The return of Keith Olbermann
Well, that didn't take long, did it?
We learned over the weekend that Olbermann was suspended because he didn't apologize on camera, as if MSNBC just wanted him to grovel for his job, and now we learn that he'll be back on the air on Tuesday.
So much that that indefinite suspension. Here's the statement from the network:
STATEMENT REGARDING KEITH OLBERMANN - SUNDAY, NOV. 7
From Phil Griffin, President of MSNBC:
After several days of deliberation and discussion, I have determined that suspending Keith through and including Monday night's program is an appropriate punishment for his violation of our policy. We look forward to having him back on the air Tuesday night.
Right. I'm sure the sudden 180 had absolutely nothing to do with the outpouring of support for Olbermann -- from all across the spectrum:
Over the past few days, a number of public figures have rallied behind Olbermann, who gave a total of $7,200 to three Democrats running for federal office. Even reporters and conservative pundits defended the MSNBC host. CNN's Eliot Spitzer called the punishment "ridiculous." Another MSNBC host, Rachel Maddow, immediately called for his reinstatement and used the opportunity to illustrate that her network is "not a political operation" like Fox News.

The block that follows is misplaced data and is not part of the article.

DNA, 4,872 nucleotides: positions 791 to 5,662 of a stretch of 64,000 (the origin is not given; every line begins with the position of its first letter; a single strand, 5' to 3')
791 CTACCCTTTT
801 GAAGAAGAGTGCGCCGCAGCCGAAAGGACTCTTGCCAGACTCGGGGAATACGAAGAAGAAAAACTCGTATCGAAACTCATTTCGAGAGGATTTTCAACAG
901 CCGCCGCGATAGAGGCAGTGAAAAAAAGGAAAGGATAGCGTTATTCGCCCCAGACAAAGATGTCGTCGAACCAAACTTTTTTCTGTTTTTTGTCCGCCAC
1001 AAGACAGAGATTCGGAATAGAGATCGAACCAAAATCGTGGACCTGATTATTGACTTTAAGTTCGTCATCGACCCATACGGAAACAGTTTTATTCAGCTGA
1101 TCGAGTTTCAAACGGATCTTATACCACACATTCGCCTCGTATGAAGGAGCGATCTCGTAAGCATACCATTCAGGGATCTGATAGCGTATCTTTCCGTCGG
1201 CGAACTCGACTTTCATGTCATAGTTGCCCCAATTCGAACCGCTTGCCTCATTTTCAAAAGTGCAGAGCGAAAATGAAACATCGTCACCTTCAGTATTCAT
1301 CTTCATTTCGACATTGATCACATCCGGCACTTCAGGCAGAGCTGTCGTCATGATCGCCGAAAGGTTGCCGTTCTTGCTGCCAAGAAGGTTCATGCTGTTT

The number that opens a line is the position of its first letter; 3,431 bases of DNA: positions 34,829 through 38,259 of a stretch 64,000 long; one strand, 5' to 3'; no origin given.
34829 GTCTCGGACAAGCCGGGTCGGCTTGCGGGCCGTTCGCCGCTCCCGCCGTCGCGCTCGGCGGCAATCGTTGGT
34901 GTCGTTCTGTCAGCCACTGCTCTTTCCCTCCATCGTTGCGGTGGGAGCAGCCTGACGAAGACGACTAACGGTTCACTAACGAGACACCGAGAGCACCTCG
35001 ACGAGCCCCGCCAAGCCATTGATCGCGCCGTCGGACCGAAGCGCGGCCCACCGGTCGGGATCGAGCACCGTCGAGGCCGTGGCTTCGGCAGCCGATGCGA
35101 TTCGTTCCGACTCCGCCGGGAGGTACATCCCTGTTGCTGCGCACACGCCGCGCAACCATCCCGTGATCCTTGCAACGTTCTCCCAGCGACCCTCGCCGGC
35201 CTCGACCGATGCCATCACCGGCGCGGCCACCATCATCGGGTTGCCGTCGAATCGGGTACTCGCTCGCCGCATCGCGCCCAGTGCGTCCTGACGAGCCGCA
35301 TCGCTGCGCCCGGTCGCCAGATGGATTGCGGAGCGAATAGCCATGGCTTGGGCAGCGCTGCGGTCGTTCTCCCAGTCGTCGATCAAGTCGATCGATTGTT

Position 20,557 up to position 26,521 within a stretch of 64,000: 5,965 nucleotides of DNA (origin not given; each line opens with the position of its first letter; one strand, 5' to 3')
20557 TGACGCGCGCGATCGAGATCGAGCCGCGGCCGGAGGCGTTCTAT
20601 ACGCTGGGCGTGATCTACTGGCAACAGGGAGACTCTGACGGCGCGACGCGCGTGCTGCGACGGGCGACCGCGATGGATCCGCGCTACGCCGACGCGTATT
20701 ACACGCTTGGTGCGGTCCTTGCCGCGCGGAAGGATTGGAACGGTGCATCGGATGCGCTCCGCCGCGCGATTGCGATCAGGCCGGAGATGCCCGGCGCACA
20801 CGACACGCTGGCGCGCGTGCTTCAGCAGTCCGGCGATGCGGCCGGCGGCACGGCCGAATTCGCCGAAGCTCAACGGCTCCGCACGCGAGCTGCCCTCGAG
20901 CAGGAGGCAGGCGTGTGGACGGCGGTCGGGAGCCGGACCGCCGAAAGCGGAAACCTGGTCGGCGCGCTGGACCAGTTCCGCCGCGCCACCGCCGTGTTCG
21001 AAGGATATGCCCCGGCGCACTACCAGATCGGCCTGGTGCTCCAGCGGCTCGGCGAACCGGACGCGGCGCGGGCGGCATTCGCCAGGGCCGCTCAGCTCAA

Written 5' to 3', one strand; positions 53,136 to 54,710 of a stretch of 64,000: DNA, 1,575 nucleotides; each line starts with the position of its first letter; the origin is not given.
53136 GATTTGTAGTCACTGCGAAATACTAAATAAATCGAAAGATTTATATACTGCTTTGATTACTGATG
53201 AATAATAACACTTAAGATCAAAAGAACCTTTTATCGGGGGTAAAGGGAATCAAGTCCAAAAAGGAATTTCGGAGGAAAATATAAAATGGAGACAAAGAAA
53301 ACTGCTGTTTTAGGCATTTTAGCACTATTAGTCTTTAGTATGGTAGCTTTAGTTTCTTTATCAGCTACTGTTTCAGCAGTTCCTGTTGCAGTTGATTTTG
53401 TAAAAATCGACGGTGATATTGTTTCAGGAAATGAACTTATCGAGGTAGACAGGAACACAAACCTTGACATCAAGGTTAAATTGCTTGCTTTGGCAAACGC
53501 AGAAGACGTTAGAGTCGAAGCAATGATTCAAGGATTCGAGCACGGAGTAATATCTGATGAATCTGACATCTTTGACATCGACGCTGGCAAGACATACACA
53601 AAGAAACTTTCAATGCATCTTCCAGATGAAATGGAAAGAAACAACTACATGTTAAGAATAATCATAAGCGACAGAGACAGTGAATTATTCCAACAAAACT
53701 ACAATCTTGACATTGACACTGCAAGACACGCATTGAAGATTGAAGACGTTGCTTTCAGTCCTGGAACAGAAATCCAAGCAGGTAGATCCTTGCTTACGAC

MSNBC, NBC, and their various corporate overlords should have to grovel at Olbermann's feet. He may not be absolutely essential to the network's fortunes, given the popularity of Maddow and (to a lesser extent) Lawrence O'Donnell, but it would be far less of a network without him, and it's already far less, in ratings terms, than Fox News.
Basically, what was clear from the very start of l'affaire Olbermann was that MSNBC didn't have a leg to stand on. Unless the whole thing was just a move to boost ratings, which is certainly possible, it was a move that was bound to backfire.
But here's the thing. If we tune into Countdown on Tuesday, and if the ratings (and revenues) are up, won't we just be enabling MSNBC and its corporate overlords?